Sometimes I’ll mention that I’m a veteran and someone will say “Thank you for your service.” I always feel inclined to look over my shoulder to see who they’re talking to because it can’t possibly be me.
I joined the Air Force in the spring of 1981. My original plan was to go in with a “guaranteed career field” in electronics, take the specific job that has the longest school (translating into the most electronics training), and parley that into a good job after my tour in the Air Force.
For various reasons stemming from my childhood, I have always had self-confidence issues. Because of that, when I got to the facility in Columbus where they did the physical and whatnot to get me signed up the recruiter there was all, “Hey, I know you asked about electronics, but here’s this field, would you consider…” “And if you sign up for six years rather than four, it comes with a promotion to E-3 on graduation from Basic and a $2500 bonus on completion of technical training.” (That sounded like a lot back then.) And I let myself get talked into a different field. At the time it was called “Voice Processing Specialist.” Later the name was changed to “Cryptologic Linguist.”
Worst. Mistake. I. Ever. Made. And that’s saying something.
I completed basic training OK. I was a bit annoyed at “wet fire” that I came four point, just four points, shy of shooting “expert” and earning my Expert Marksman ribbon. (I was supposed to have a second chance at the end of technical training, but the range was down at the requisite time so I never got the chance.) And it wasn’t until well after I graduated that the coin dropped and I realized why I’d failed the “red line” inspection which prevented me from earning “Honors Graduate.” (I smoked the academic portion, can say with all due humility.)
“Voice Processing Specialist” called for training in a foreign language. I ended up with Russian. At that time, the Air Force preceded its foreign language training with a 6 week intensive English Grammar class. It wasn’t intended to teach “how to speak gud” or the like, but rather to learn the language of describing grammar so that when I went to foreign language training no one would have to explain what a dative case or a subjunctive mood were. This class was taught at Lackland AFB, the same base where I went to Basic. I did well in that course. Then we went to the Russian language course. This was during a short period where the Air Force wasn’t doing it’s Russian Language at Monterey, CA, but instead…at Lackland Air Force Base. 47 weeks of Russian Language. I started off really well, tapered off a bit, but still remained strong through the end.
And then…and then, technical training at Goodfellow AFB in…at least I got out of San Antonio…San Angelo, TX.
Another six…or was it eight…weeks then I finally get my first duty assignment. RAF Chicksands between Bedford and Hitchin in England. It is here that I start learning what a horrible mistake I made, not in joining the Air Force, but in getting involved in that particular career field. It wasn’t so bad here. This is where I first learned that I had a “perceptual problem.” Never mind the details but one of my tasks was to set two pieces of equipment to the same settings. I’d call my superior to report that one of the pieces of equipment was not working and he’d point out that I’d transposed two digits on a setting.
About the third time this happened I realized that there was something wrong and a lot of the difficulties I’d had with math when younger suddenly made sense (note: I overcame them and in college later accumulated enough credits for a math minor, then continued in graduate school–you don’t get a degree in physics being weak on math).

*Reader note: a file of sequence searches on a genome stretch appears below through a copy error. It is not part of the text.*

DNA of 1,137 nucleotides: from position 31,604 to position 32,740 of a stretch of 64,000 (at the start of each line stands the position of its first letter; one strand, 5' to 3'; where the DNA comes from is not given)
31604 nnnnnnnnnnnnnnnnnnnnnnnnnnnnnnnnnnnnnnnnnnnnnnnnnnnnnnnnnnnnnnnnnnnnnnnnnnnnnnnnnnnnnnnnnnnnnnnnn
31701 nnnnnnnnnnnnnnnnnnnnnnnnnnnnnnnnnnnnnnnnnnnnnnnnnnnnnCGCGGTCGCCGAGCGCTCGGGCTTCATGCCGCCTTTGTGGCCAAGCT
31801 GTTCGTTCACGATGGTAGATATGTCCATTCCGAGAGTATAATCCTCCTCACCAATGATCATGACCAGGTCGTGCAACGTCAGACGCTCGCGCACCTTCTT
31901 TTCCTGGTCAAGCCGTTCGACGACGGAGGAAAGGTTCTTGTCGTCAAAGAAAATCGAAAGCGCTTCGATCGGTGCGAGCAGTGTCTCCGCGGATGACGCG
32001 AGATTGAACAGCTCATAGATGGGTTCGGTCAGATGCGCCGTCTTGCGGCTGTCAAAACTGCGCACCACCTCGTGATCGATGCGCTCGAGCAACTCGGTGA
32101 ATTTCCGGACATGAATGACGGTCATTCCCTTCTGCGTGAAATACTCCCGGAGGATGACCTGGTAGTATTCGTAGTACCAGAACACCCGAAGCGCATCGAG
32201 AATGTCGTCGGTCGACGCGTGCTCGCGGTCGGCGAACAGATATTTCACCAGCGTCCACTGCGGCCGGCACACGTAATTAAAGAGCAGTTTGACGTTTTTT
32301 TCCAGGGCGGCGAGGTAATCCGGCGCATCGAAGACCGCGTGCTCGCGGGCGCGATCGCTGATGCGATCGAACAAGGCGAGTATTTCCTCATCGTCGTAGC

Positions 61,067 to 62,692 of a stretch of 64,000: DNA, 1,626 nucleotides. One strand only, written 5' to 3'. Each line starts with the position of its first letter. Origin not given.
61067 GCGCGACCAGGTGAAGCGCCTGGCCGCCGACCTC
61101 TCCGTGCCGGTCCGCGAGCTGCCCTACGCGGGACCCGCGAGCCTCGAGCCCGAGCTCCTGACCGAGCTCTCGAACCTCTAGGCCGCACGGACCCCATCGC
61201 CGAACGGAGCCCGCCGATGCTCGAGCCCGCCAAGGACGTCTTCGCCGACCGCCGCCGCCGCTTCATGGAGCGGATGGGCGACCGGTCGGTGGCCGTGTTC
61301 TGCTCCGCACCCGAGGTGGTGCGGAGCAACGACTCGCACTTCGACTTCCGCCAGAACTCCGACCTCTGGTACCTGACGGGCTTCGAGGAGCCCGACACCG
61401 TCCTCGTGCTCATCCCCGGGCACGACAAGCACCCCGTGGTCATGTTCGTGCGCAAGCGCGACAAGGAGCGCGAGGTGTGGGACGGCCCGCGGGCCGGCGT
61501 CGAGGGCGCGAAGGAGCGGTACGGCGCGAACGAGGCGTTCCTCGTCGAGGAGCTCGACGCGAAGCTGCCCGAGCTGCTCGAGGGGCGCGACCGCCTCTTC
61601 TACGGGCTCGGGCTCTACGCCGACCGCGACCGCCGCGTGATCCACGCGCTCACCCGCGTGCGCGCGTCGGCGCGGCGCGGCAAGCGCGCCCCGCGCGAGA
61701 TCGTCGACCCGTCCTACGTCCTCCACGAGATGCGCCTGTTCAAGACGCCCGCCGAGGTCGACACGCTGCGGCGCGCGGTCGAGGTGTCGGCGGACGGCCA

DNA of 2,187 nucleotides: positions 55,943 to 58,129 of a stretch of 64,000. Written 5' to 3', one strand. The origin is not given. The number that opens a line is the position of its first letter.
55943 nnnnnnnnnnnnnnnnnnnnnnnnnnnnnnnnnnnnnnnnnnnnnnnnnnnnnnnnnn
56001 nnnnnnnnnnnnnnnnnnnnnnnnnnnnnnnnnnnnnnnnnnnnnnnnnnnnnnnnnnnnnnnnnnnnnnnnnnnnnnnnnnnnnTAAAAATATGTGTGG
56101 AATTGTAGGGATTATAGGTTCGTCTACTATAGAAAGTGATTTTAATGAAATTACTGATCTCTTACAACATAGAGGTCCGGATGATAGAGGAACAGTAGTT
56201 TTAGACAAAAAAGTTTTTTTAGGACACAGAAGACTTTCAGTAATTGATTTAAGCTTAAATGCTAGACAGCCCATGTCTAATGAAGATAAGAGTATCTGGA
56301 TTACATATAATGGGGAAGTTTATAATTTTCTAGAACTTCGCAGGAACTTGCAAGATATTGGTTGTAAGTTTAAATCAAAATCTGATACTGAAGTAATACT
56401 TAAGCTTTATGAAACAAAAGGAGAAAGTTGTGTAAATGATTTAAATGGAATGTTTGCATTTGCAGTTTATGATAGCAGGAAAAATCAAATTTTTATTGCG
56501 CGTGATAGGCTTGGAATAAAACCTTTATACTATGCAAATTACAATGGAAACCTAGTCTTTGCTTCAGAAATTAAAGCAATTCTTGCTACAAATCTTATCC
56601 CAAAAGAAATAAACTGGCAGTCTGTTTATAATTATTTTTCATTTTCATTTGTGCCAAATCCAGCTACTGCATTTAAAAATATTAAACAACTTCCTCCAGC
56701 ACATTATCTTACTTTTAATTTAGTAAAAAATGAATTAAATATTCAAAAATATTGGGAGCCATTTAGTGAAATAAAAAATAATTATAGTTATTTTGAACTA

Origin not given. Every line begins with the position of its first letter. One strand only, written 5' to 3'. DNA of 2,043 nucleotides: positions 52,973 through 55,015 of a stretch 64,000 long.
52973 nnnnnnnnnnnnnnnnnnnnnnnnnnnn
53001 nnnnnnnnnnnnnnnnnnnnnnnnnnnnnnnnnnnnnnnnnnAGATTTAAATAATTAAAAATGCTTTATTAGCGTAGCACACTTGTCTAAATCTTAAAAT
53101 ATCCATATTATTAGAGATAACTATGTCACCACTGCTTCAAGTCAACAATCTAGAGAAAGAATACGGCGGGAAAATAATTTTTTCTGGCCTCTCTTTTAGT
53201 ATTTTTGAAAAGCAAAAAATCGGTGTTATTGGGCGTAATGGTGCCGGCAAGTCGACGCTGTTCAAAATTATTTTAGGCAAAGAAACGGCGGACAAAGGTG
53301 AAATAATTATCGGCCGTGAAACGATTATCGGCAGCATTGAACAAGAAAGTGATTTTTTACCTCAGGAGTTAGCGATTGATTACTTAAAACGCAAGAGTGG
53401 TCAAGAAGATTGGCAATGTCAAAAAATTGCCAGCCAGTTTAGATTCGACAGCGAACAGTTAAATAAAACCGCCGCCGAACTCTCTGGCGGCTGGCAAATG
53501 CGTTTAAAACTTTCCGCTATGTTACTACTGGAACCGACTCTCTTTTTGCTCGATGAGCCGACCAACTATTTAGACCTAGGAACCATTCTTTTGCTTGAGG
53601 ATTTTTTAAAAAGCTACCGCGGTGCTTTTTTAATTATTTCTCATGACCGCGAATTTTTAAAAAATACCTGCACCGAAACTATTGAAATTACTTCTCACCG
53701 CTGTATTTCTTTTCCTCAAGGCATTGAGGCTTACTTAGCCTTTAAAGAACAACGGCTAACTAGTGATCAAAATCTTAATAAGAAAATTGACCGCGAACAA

In retrospect, and looking back I think I had poor leadership at that station. Had I had some good NCO leadership to get on my ass and kick me in the right direction things might… well, no use worrying about it now.
Two years in England and I rotated stateside. There was where the full weight of my mistake came to roost. In England, I was able to banter back and forth with some of the other operators and…it helped get the work done. In the stateside assignment there was none of that. Just sit and wait and… Did you know if you report suicidal thoughts they strip you of your security access?
For someone prone to depression that was a bad combo. Poor APR’s (“Airman Performance Reports”) leading to a designation of “not eligible to reinlist” (don’t threaten me with a good time). In the end I accumulated the “We don’t have any reason to court martial you” awards: AF Training Ribbon, Longevity Service Award, Overseas Ribbon Long Tour, and Good Conduct Medal. A truly undistinguished “career.”
And, as it happened, the military specialty proved to be of no particular value in the civilian sector. My clearance might have been but see above about losing security access.
I look back at my military service and what I feel is largely regret and guilt. Yes guilt. Other folk who’ve served went in harms way. I was always nicely safe. Friends, other vets (only ones whose opinion really matters in this case. That’s just the way it is and I’m not going to apologize) tell me that I signed on the dotted line, went where I was told, and was ready to go into danger if so ordered. Maybe. Doesn’t really change the way I feel.
I have been asked from time to time if I’d go back. Well, first they wouldn’t have me. Second, there’s my daughter which has to weigh pretty heavily in any considerations. But if those two were resolved, I think I would. I sometimes feel as if I have unfinished business there. As it is, that will have to wait for another life if there is such a thing. I would hope so, anyway. If things have gotten to the point where putting me back into harness is a serious consideration then things have gotten very bad indeed.
But if it comes to that. “Here am I.”